Strabismus is a condition in which the eyes point in different directions. Types of strabismus include crossed eyes (esotropia), out-turned eyes (exotropia), or vertical misalignment (hyper or hypotropia). Turning of the eye may be constant or may show up only some of the time. Strabismus should be evaluated and treated.
- Double vision
- Eyes that look in different directions
- Head tilt or turn
It is caused by a poor coordination between the eyes. In very young children, the cause of strabismus is not well understood. But the condition often runs in families and occurs more commonly in children with neurological problems. In young children it may be caused by an over exertion of the focus reflexes in children with hyperopia. It is important that the hyperopia be treated accurately and before any other treatment.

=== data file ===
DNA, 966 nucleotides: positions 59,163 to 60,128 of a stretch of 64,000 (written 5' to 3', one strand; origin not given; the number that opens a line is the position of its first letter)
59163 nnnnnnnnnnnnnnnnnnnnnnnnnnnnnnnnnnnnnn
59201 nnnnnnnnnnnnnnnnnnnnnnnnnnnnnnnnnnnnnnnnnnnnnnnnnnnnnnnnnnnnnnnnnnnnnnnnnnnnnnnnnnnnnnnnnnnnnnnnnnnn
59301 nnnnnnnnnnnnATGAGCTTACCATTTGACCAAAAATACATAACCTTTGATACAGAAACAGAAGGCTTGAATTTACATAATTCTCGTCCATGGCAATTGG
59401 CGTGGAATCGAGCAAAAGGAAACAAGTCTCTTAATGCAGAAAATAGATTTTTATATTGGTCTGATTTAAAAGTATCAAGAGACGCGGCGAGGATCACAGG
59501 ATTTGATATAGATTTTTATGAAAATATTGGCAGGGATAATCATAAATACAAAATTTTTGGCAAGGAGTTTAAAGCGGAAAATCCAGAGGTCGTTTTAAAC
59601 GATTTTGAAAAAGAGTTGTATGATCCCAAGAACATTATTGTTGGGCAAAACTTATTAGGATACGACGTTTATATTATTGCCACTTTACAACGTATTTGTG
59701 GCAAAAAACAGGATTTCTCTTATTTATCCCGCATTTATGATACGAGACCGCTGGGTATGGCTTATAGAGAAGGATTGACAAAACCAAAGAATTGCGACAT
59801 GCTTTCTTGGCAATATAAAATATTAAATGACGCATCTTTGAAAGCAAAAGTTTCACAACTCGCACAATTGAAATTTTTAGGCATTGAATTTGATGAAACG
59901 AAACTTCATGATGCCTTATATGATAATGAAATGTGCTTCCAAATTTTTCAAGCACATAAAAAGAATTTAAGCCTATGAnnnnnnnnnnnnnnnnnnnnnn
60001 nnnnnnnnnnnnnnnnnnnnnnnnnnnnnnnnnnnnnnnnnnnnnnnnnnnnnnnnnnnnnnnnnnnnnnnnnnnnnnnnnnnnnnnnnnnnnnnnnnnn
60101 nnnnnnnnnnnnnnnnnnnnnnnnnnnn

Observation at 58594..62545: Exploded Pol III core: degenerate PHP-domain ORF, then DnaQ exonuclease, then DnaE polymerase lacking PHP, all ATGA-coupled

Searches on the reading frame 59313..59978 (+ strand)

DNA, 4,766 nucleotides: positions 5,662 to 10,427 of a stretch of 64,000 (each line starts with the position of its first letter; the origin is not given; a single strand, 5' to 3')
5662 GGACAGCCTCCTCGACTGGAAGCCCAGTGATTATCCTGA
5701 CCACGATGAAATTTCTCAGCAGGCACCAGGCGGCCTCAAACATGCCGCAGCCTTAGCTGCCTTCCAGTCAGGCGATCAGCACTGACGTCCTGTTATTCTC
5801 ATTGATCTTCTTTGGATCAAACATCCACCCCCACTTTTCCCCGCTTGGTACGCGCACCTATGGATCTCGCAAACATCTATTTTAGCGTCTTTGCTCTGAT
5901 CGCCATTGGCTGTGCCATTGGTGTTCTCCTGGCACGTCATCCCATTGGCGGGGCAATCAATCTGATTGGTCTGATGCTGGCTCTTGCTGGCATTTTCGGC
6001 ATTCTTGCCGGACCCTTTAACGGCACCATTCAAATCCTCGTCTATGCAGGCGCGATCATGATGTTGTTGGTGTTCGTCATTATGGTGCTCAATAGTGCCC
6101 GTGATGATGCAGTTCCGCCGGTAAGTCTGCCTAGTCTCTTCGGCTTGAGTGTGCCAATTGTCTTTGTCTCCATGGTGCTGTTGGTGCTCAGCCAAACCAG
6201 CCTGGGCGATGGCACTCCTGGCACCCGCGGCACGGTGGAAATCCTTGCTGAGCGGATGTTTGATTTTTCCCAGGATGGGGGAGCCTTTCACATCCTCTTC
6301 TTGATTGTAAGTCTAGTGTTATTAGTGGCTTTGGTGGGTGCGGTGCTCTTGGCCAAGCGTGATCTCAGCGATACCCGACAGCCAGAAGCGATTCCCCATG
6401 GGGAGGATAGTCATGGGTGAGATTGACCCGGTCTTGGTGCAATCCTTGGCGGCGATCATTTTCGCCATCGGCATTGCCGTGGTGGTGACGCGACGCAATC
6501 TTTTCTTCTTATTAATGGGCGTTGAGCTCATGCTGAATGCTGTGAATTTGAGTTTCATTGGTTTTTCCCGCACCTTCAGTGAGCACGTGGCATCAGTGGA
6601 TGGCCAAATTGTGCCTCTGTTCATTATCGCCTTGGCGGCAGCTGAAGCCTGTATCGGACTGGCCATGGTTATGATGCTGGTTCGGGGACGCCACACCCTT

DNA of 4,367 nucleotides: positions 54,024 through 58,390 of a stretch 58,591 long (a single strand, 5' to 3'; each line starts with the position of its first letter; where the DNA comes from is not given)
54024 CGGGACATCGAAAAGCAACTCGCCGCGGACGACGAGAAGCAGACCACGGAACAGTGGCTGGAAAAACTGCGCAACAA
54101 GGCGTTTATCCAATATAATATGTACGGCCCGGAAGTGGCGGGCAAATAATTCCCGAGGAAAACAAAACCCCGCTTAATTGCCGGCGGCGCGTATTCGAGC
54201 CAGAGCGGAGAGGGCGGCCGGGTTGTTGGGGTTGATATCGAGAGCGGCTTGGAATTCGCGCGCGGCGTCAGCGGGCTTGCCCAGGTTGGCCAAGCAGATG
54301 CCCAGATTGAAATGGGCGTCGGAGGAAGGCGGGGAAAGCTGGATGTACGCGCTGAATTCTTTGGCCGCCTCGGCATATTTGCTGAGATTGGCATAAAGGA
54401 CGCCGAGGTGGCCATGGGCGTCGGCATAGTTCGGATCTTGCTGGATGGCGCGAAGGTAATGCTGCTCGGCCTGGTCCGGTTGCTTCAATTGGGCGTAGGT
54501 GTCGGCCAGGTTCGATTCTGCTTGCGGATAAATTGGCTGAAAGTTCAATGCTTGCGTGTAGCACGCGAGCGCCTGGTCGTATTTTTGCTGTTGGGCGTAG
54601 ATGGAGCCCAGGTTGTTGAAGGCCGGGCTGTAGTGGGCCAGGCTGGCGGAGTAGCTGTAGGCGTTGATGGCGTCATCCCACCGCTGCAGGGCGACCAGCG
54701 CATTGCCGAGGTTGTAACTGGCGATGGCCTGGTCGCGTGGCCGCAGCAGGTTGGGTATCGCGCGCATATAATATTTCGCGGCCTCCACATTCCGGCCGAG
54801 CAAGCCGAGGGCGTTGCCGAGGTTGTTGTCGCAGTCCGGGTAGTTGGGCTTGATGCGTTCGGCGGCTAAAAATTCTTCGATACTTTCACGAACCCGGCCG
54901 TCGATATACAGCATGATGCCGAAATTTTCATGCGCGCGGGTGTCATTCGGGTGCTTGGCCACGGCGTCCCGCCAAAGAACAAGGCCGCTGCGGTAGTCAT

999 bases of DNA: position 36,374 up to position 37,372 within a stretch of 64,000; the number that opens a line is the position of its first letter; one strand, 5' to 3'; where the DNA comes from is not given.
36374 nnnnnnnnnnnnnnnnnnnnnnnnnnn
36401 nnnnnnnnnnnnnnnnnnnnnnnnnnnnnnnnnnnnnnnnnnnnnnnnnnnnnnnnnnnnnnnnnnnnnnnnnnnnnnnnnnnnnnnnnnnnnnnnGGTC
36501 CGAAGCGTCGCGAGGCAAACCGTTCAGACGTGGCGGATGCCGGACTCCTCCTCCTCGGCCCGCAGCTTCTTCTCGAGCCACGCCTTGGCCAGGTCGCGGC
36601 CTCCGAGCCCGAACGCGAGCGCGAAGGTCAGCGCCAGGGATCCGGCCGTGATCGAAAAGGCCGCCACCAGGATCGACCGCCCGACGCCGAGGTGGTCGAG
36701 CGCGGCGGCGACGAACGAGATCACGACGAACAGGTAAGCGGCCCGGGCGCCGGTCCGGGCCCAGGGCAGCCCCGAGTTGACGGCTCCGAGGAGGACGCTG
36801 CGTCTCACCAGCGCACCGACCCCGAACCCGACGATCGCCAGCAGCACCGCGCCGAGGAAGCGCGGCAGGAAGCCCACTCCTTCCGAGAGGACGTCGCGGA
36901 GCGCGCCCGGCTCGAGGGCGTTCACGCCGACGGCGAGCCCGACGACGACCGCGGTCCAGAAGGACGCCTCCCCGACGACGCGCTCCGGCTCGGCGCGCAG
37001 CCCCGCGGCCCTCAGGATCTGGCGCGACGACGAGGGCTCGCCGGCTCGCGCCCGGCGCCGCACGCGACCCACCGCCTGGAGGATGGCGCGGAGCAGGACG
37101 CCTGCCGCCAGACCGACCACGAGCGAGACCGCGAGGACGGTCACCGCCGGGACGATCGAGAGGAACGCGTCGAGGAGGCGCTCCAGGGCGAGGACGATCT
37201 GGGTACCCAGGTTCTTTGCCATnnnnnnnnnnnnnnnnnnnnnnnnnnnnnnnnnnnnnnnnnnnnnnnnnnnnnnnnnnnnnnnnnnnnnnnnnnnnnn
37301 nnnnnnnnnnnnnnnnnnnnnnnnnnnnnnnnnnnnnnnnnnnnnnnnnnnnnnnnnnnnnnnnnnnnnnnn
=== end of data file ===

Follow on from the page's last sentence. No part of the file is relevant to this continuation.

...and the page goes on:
In adults, causes of strabismus include injury to an eye muscle or the nerves controlling those muscles. Such as head injury; conditions such as diabetes or high blood pressure; loss of vision; an eye or brain tumour; thyroid eye disease, stroke or other muscle and nerve disorders.
Children with strabismus must be identified and treated at a young age in order to prevent permanent vision problems. In children, when the two eyes fail to focus on the same image, the brain may learn to ignore the input from one eye. If this is allowed to continue, the eye that the brain ignores will never see well. Children do not grow out of strabismus.
Treatment depends on the cause of the strabismus and may include corrective glasses, eye patching, prism lenses and/or surgery.